While theoretically feasible, the practical problems involved in constructing and maintaining a SAR database in which there is consistency and uniform treatment of the collection and coding of the data (SAR) might well be impossible to overcome, at least in the near term. For example, the data set on SAR must be huge, relatively consistent, and comprehensive to enable robust analysis. One need only consider the fact that there are over 18,000 local, state, and federal law enforcement organizations within the U.S. collecting and reporting SAR to begin to understand and to size the obstacles to full and effective implementation. On the other hand, the cost of overcoming these difficulties and uncertainties must be counterbalanced against the potential payoff of preventing a successful terrorist attack, either by direct law enforcement action or through improved critical infrastructure (CI) protection.

SAR Support to Critical Infrastructure (CI) Protection

The second argument for a robust SAR program is its largely unrecognized role in CI protection. The DHS website states:

CI (Critical Infrastructure/Key Resources) is an umbrella term referring to the assets of the United States essential to the nation’s security, public health and safety, economic vitality, and way of life. CI is divided into 18 separate sectors, as diverse as agriculture and food, emergency services, and cyber networks. [See below.]

Because this critical infrastructure provides our country with the enormous benefits, services and opportunities on which we rely, we (DHS) are very mindful of the risks posed to CI by terrorists, pandemic diseases and natural disasters. At the Department of Homeland Security, we know that these threats can have serious effects, such as cutting populations off from clean water, power, transportation, or emergency supplies.

Secretary Napolitano is working to raise awareness about the importance of our nation’s critical infrastructure, and strengthen our ability to protect it [emphasis added]. The Department oversees programs and resources that foster public-private partnerships, enhance protective programs, and build national resiliency to withstand natural disasters and terrorist threats. 13

The 18 DHS Defined Critical Infrastructure Sectors
Agriculture & Food Emergency Services
Banking & Finance Energy
Chemical Government Facilities
Commercial Facilities Information Technology
Commercial Nuclear Reactors, Materials, & Waste National Monuments & Icons
Critical Manufacturing Postal & Shipping
Dams Telecommunications
Defense Industrial Base Public Health & Healthcare
Drinking Water & Water Treatment Facilities Transportation Systems

Figure 3. DHS Defined Critical Infrastructure Sectors

The National Infrastructure Protection Plan (NIPP) sets forth a comprehensive risk analysis and management framework and clearly defines critical infrastructure protection roles and responsibilities for DHS and other federal, state, local, tribal, and private sector CI partners. The NIPP provides the coordinated approach used to establish national priorities, goals, and requirements for infrastructure protection to ensure that funding and resources are applied effectively. The goal of the NIPP is to build a safer, more secure, and more resilient America by enhancing protection of the nation’s CI to prevent, deter, neutralize, or mitigate the effects of deliberate efforts by terrorists to destroy, incapacitate, or exploit them; and to strengthen national preparedness, timely response, and rapid recovery in the event of an attack, natural disaster, or other emergency. 14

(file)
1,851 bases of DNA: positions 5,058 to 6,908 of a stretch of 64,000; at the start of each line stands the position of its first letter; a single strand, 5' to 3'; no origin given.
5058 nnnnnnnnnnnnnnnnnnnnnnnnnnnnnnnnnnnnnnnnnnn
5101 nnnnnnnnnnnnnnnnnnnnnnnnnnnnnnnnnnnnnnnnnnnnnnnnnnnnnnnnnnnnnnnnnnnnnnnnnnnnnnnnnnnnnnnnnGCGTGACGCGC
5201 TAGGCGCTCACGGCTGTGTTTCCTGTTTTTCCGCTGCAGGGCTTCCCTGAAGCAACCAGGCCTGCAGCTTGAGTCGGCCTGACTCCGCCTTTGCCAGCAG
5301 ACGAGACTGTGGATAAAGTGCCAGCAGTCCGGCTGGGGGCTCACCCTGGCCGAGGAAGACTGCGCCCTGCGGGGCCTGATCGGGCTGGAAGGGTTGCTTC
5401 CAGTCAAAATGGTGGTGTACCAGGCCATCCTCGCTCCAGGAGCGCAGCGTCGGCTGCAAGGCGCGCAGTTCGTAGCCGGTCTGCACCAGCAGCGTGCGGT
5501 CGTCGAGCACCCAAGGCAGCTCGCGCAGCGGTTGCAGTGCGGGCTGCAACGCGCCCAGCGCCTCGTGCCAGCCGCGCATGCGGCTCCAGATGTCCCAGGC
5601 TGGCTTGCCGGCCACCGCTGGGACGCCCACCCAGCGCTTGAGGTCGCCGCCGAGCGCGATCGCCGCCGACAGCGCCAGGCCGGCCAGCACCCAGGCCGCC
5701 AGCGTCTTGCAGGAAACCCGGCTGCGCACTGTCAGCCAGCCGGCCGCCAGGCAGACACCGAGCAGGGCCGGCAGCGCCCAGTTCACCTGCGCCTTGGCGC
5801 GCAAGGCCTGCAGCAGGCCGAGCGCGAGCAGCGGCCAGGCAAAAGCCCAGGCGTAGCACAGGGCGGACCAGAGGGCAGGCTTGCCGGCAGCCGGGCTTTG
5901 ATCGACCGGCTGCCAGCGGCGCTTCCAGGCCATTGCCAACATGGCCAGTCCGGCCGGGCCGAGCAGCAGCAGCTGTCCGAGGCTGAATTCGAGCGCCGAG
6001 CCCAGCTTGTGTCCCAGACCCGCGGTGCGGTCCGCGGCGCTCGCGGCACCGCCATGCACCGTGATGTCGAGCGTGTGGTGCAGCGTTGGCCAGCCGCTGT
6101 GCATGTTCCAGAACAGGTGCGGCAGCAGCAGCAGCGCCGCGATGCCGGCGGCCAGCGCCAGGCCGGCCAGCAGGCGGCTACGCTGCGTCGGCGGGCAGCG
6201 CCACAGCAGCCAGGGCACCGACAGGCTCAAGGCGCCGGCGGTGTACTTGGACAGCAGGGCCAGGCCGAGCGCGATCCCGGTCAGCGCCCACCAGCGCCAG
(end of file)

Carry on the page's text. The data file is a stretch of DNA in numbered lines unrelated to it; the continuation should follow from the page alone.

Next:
Just as in the intelligence support to law enforcement case, intelligence support to CI protection goes well beyond SAR-based information. National, homeland security, and law enforcement intelligence organizations all produce and disseminate reports on terrorist techniques, historical terrorist targets and tactics, and many other studies to help those responsible for protecting CI. In fact, such studies are used to develop and validate sets of indicators of pre-operational activity. But SAR-based intelligence also has an important role to play.

The central player in bringing intelligence to bear on CI protection at the national level is the DHS Homeland Infrastructure Threat and Risk Analysis Center (HITRAC) which conducts integrated threat and risk analyses for CI sectors. HITRAC is a joint fusion center that spans both the Office of Intelligence and Analysis (I&A) – a member of the Intelligence Community – and Infrastructure Protection. As called for in section 201 of the Homeland Security Act, HITRAC brings together intelligence and infrastructure specialists to ensure a sufficient understanding of the risks to the nation’s CI from foreign and domestic threats. 15

HITRAC, partnering with the National Infrastructure Simulation and Analysis Center (NISAC), has the mandate to lead in the development, testing, and evaluation of SAR-based models of “normal patterns” of SAR at CI. As noted above, HITRAC is unique in bringing together intelligence and critical infrastructure analysts at the national level. It also has been aggressive in working with state-level CI protection organizations and fusion centers to develop intelligence support to CI protection. On the other hand, NISAC has the sophisticated expertise needed to conduct statistical modeling. In fact, NISAC is a congressionally-mandated modeling, simulation, and analysis program. 16 The Center already prepares and shares analyses of CI including their interdependencies, consequences, and other complexities, so moving on to model the relationship between SAR and CI is a natural extension.